Eliza Robertson is the author of I Got a Name: The Murder of Krystal Senyk.
As officials debate whether to excavate a Winnipeg landfill in search of Morgan Harris and Marcedes Myran, two missing First Nations women, it exposes a painfully on-the-nose question: Are we willing to sort through our own historical trash to protect Indigenous women, girls and two-spirit people, or in this case, to bring home the women and girls we’ve already failed to keep safe? The trash is literal: plastic bottles, disposable diapers, chicken bones, corrugated boxes and old tires we’ve tossed away. And the trash is symbolic: the centuries of colonialism, genocide, institutional racism and misogyny that threatened these women’s lives in the first place.
Morgan Harris, 39, and Marcedes Myran, 24, are two women from Long Plain First Nation believed to be murdered by alleged serial killer Jeremy Skibicki. Mr. Skibicki is already charged with the murders of two other Indigenous women, whose remains were found in June, 2022: 26-year-old Rebecca Contois, and a person who has not been identified, whom the community has named Mashkode Bizhiki’ikwe, or Buffalo Woman.
In response to the Winnipeg Police’s reluctance to search the Prairie Green landfill, where they believe the remains of Ms. Harris and Ms. Myran will be found, the Assembly of Manitoba Chiefs spearheaded an investigation into whether such a search would be feasible. Their conclusions: Yes, it is feasible. Yes, it will be costly. Yes, it must be done.
The search would take one to three years and cost between $84-million and $184-million. There would be considerable physical risks, thanks to the presence of toxic chemicals and asbestos. Yet to refuse these costs – to deem our own garbage too toxic and pricey to sift through – sends a devastating message to Canadians: 1. You may dispose human bodies in the dump and get away with it. 2. We don’t respect the victims enough to give them a more dignified resting ground. To give their families and communities a place to pay respects. A place they can visit with their orphaned children on Mother’s Day.
While $84-million to $184-million is a sizable investment, it pales in comparison to the wider costs of gender-based violence, the burden of which falls on victims and survivors. According to a Justice Canada study focused on 2009, Canadian violent crime had an economic impact of $12.7-billion that year. Sexual violence was the largest category named in this report, amounting to $4.8-billion of the total toll. The economic burden fell on the victims themselves, who were liable for 83 per cent ($10.6-billion of the total $12.7-billion) to pay for medical care, court fees, lost wages, as well as the intangible damages incurred from pain, psychological distress and reduced quality of life. A second Justice Canada report found that the costs associated with intimate partner violence equalled $7.4-billion the same year. Of this number, victims bore 81 per cent ($6-billion) of the total sum in medical fees, lost wages, lost education, stolen or damaged property, as well as continuing pain and suffering. Due to the limited data available, and the fact that 80 per cent of intimate partner violence cases go unreported, the true costs are likely much higher.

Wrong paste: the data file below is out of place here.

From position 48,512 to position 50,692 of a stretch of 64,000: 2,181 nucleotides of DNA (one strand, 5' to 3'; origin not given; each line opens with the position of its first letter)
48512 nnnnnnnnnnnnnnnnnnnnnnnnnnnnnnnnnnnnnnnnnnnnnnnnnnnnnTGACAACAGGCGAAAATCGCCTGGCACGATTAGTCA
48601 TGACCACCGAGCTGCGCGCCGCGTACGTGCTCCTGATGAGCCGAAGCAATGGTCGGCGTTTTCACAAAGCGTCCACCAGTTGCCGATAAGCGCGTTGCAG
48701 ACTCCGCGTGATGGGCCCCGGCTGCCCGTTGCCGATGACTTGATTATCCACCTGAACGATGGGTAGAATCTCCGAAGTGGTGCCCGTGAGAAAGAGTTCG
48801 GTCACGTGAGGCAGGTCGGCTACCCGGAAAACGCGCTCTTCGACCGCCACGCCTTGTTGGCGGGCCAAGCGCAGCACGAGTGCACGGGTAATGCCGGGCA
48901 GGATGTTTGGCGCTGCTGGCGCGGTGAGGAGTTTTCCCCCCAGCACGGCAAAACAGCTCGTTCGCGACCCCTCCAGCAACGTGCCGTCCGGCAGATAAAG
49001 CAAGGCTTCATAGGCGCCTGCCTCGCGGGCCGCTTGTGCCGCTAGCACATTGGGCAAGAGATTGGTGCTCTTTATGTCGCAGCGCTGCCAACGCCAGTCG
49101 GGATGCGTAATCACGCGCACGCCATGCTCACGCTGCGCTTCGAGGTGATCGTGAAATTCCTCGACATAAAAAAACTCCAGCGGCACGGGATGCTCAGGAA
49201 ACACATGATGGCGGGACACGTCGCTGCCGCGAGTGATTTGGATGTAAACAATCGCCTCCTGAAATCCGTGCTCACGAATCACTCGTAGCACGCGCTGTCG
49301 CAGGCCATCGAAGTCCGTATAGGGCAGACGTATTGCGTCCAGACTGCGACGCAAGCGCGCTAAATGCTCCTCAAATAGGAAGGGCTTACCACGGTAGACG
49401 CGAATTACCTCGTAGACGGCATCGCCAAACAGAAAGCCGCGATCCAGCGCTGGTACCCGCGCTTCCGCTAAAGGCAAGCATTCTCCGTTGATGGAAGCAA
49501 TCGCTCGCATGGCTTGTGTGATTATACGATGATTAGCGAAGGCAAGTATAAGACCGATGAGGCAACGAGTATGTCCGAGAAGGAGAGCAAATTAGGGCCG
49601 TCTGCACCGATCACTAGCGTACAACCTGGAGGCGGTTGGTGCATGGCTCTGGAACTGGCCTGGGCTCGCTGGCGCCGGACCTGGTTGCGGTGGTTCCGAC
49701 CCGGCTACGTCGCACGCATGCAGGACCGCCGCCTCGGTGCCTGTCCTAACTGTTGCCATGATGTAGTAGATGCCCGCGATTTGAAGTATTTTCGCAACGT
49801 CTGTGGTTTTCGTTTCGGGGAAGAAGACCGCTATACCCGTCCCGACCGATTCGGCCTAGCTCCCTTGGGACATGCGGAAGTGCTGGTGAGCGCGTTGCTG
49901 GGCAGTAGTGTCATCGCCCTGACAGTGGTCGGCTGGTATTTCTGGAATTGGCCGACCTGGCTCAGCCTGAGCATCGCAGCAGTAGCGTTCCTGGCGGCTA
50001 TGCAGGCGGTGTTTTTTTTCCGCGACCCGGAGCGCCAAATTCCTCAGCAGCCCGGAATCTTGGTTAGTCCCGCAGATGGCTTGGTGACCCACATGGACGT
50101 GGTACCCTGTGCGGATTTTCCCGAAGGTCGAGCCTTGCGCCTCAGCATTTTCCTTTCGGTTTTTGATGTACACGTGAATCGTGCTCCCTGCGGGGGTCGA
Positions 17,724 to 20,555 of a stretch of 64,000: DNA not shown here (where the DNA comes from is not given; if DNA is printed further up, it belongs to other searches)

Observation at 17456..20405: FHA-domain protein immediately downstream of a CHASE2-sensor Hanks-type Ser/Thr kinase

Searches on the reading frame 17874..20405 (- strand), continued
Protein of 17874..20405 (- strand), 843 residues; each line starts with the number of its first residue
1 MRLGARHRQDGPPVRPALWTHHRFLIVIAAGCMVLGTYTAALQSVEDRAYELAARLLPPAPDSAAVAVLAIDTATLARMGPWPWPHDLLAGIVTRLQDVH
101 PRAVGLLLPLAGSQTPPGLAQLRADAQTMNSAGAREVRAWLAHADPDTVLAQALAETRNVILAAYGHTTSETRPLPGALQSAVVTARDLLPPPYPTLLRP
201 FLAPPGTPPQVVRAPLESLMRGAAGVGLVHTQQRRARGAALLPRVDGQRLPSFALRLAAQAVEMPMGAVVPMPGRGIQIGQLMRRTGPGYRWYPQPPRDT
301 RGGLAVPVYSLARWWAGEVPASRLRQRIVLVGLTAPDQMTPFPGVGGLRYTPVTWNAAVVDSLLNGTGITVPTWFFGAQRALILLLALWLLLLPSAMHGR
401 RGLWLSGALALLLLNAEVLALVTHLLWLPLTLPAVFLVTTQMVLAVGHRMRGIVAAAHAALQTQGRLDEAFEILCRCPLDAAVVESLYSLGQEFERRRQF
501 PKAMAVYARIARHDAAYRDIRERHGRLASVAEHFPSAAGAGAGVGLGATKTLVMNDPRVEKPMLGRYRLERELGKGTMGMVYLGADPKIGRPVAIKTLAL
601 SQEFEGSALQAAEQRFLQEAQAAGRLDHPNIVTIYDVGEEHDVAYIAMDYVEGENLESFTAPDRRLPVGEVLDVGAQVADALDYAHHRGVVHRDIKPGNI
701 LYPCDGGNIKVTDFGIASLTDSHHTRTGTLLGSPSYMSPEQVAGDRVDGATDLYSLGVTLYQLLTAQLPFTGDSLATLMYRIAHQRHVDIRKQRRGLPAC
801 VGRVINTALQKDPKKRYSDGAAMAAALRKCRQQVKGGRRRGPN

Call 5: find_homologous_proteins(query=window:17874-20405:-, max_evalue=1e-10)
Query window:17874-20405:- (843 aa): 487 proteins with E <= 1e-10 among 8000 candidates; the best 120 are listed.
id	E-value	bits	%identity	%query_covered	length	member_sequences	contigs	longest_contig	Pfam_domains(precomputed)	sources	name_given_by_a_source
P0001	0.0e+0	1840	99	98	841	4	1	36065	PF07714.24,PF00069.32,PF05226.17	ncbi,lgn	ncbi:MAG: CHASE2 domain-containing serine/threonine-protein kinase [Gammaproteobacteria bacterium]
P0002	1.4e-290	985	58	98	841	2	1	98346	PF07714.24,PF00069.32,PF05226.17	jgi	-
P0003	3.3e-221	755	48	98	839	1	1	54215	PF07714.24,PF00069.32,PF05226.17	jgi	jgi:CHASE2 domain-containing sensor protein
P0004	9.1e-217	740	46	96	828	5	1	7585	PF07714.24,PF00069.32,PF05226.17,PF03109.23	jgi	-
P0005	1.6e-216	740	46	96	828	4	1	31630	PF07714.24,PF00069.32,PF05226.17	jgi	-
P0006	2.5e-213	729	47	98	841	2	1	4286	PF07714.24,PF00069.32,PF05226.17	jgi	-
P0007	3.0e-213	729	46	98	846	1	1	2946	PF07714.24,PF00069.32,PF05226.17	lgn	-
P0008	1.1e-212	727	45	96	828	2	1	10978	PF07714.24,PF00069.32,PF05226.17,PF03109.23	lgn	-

While the upper estimate of $184-million to search for Ms. Harris and Ms. Myran may sound like a large number to bring home the remains of two people, it’s only the final sticker amount that concludes a long, invisible tally of other costs borne by Mr. Skibicki’s victims and survivors, as well as their loved ones and communities. The fact is, $184-million isn’t simply the price of excavating a cell of a Winnipeg dump. It’s the price of not intervening earlier. Of not providing housing, mental-health services or timely support for people in vulnerable situations. Of underestimating the dangers of a publicly misogynist, white supremacist, abusive and violent man.
One of the many agonizing details of Mr. Skibicki’s case is the fact that he’d navigated the court system twice before for assaulting and threatening to kill previous partners. The first time, he spent two months in prison before getting released on probation. The second, in 2021, the assault charges were stayed because the court deemed his estranged wife’s testimony “unreliable” due to her “memory issues” – caused by the concussion he allegedly gave her. Like most other femicides in Canada, the murders of Ms. Harris, Ms. Myran, Ms. Contois and Mashkode Bizhiki’ikwe were foreseeable and preventable, yet they happened anyway, because we haven’t yet learned how to hold each other to account. We mistake public racism and misogyny as “free speech.” We make it painful, arduous and expensive for survivors to come forward after experiencing violent crime. We deride traces of their physical and psychological trauma as “unreliable.” And we make them pay billions of dollars for that trauma every year. Yes, searching for Ms. Harris and Ms. Myran will be expensive – and it should be, because failing to protect Indigenous women and girls in the first place far exceeds those costs.